The mobile elevating work platform (MEWP) was owned by Craig Services and Access, which was managed by Donald Craig. He was found guilty of a charge under s 37(1) of the Health and Safety at Work (HSW) Act at Airdrie Sheriff Court and sentenced on 6 January after a 16-day trial. Craig had denied the allegations.
His company was fined £61,000 for failing to ensure that operators were not exposed to the risk of injury or death, for failing to maintain the equipment, and for hiring out the cherry picker when it had not been certified as safe.
It was found guilty of three charges under ss 3 and 33(1)(a) of the HSW Act, reg 5(1) of the Provision and Use of Work Equipment Regulations, and reg 9(3)(a)(i) of the Lifting Operations and Lifting Equipment Regulations.
Another company, J M Access Solutions, which had been hired to carry out statutory thorough inspections, was found guilty of breaching ss 3 and 33(1)(a) of the HSW Act and fined £30,000. It had also pleaded not guilty to the charges.
The court was told that Gary Currie and Alexander Nisbet were working in the basket of the cherry picker, at a height of about 30 m, when the collapse happened on 20 June 2012 at Buchanan House, an office block in Port Dundas Road, Glasgow. Currie was removing netting from the building’s facade and Nisbet was operating the platform.
The case was prosecuted by Scotland’s Crown Office and Procurator Fiscal Service. The investigation found that the third boom section of the MEWP (known as main boom three) had buckled, crashing the basket to the ground, killing Currie and seriously injuring his colleague.
Sheriff Petra Collins said the company had been under an absolute duty to ensure the cherry picker was in good working order and that it was thoroughly inspected at least every six months.
J M Access Solutions was fined for its failure to carry out a systematic and detailed examination of the platform and its safety-critical parts.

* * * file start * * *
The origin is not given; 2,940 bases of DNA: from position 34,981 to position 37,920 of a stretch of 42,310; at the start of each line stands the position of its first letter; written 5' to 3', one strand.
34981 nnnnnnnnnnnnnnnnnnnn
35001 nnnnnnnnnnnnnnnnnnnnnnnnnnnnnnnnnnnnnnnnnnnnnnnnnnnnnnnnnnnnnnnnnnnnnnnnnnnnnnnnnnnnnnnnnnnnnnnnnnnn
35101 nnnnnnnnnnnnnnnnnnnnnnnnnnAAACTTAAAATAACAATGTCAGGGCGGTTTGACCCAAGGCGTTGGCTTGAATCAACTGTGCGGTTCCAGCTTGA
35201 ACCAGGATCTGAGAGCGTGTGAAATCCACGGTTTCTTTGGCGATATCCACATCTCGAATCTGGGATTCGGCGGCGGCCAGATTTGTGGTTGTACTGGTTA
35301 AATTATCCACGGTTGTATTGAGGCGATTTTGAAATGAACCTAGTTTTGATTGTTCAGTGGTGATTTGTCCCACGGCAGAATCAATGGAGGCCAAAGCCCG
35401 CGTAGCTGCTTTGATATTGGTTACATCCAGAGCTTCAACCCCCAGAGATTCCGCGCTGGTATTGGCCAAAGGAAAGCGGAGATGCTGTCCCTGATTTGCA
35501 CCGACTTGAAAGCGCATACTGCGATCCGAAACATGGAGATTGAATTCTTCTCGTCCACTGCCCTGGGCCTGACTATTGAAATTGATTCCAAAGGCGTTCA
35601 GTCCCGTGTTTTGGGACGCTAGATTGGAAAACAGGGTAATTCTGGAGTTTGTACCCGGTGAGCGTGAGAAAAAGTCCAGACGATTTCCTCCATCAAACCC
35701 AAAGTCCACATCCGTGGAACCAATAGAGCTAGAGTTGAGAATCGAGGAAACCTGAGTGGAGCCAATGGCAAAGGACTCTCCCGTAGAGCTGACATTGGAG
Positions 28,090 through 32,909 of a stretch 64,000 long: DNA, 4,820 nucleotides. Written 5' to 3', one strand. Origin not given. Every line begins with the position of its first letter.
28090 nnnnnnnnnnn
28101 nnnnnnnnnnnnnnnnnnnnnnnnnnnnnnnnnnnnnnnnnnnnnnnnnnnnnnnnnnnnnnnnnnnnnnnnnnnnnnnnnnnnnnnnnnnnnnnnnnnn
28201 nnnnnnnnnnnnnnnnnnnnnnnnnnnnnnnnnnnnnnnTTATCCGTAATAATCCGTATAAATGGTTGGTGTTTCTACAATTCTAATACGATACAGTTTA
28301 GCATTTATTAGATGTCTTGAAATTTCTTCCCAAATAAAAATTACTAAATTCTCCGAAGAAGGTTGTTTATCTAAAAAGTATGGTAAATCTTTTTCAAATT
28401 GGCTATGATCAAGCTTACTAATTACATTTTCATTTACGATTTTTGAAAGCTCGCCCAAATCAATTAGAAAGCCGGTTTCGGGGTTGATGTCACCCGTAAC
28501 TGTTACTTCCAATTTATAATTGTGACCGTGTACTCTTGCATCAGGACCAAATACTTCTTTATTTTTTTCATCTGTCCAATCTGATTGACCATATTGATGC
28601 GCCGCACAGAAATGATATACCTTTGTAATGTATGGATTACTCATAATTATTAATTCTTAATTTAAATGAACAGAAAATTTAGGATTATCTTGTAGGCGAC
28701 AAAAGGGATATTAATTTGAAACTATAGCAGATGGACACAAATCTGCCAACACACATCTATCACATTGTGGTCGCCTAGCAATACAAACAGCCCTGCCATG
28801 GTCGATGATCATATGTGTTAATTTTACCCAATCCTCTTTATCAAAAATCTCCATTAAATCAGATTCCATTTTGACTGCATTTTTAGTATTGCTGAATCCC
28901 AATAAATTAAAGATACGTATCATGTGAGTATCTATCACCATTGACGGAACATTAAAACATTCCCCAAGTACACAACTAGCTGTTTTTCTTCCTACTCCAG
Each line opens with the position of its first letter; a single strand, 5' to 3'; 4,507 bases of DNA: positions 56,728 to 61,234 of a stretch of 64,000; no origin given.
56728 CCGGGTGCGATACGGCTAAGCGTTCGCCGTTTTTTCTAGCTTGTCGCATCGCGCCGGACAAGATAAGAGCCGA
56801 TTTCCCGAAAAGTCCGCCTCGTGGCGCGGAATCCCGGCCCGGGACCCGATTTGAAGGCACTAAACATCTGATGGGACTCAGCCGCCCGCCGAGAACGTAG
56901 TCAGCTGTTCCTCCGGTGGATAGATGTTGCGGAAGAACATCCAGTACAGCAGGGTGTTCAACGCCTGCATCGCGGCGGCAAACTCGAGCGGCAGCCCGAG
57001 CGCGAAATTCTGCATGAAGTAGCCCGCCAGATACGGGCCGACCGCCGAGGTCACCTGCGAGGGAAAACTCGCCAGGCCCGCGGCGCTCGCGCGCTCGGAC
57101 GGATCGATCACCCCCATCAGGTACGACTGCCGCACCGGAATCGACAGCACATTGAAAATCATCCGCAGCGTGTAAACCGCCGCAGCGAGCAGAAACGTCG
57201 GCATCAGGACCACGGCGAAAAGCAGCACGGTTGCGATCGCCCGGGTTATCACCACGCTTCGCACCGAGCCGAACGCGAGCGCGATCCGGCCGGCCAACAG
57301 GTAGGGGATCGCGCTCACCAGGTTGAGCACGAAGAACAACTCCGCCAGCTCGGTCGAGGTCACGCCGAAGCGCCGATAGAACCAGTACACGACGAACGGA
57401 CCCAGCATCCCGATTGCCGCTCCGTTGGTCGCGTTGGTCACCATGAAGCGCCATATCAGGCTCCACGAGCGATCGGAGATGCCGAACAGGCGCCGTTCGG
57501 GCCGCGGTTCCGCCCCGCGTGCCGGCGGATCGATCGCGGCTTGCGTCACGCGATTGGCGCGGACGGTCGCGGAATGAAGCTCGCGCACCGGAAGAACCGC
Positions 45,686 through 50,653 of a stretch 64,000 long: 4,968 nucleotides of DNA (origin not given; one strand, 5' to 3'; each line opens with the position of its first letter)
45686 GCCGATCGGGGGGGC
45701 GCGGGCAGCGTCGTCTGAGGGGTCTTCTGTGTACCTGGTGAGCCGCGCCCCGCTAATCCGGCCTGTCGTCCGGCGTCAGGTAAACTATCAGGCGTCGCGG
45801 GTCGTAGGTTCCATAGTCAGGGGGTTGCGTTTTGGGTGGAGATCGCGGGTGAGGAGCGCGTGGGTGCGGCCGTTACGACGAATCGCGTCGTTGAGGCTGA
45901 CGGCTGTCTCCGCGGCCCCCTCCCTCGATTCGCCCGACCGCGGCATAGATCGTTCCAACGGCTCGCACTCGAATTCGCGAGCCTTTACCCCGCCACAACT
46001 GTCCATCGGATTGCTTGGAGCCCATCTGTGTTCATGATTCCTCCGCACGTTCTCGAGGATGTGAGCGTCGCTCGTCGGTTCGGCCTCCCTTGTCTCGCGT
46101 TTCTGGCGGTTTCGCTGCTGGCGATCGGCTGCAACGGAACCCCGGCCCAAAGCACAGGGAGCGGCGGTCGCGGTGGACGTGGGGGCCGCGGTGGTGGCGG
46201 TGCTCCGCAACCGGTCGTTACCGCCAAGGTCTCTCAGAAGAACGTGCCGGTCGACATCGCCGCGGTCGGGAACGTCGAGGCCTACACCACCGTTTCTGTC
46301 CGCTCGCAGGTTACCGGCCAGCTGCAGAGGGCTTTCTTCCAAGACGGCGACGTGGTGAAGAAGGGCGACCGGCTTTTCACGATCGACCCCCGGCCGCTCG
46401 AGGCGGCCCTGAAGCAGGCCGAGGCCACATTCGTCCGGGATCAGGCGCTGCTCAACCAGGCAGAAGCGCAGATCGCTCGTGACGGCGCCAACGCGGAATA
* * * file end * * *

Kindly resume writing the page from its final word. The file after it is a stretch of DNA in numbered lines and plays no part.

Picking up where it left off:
The court was told of an earlier incident in Penicuik, Midlothian, on 17 May 2011 when the cherry picker’s boom buckled while it was in use. On that occasion, the boom’s fall was halted by the roof of a block of flats.
The failure of main boom three was never fully investigated after the incident, the court was told. CTE Spa, the representative of the cherry picker’s manufacturer, had advised Craig Services to replace at least main boom three but the company chose instead to repair it. This information was relayed to CTE Spa by email on 10 February 2012. Sheriff Collins said Craig Services had neither a manufacturer’s approval nor specification for the proposed repair.
Such was the damage to main boom three, it was clear that both a major repair and an extensive modification were needed, the court was told. However, the company’s manager had instructed a firm of welders to carry out the repairs, stating that main boom three would be nested inside the second section of the boom.
As repairs proceeded, Craig assured the welder that the platform would be used only as a short-reach machine and would not be load bearing. Craig Services failed to modify the cherry picker to ensure main boom three did not bear loads.
Head of health and safety division at the Crown Office, Gary Aitken, said: “At the centre of this all was the decision to instruct the repair. It was a decision that left Currie and Nisbet exposed to an unacceptable risk.”
HSE principal inspector Graeme McMinn added: “At the time of the accident, the MEWP had a catalogue of defects, some of which were safety-critical, demonstrating that Craig Services did not have an adequate proactive maintenance and reactive repair system in place within the company.”
McMinn also said the competence and diligence of a thorough examiner was vital.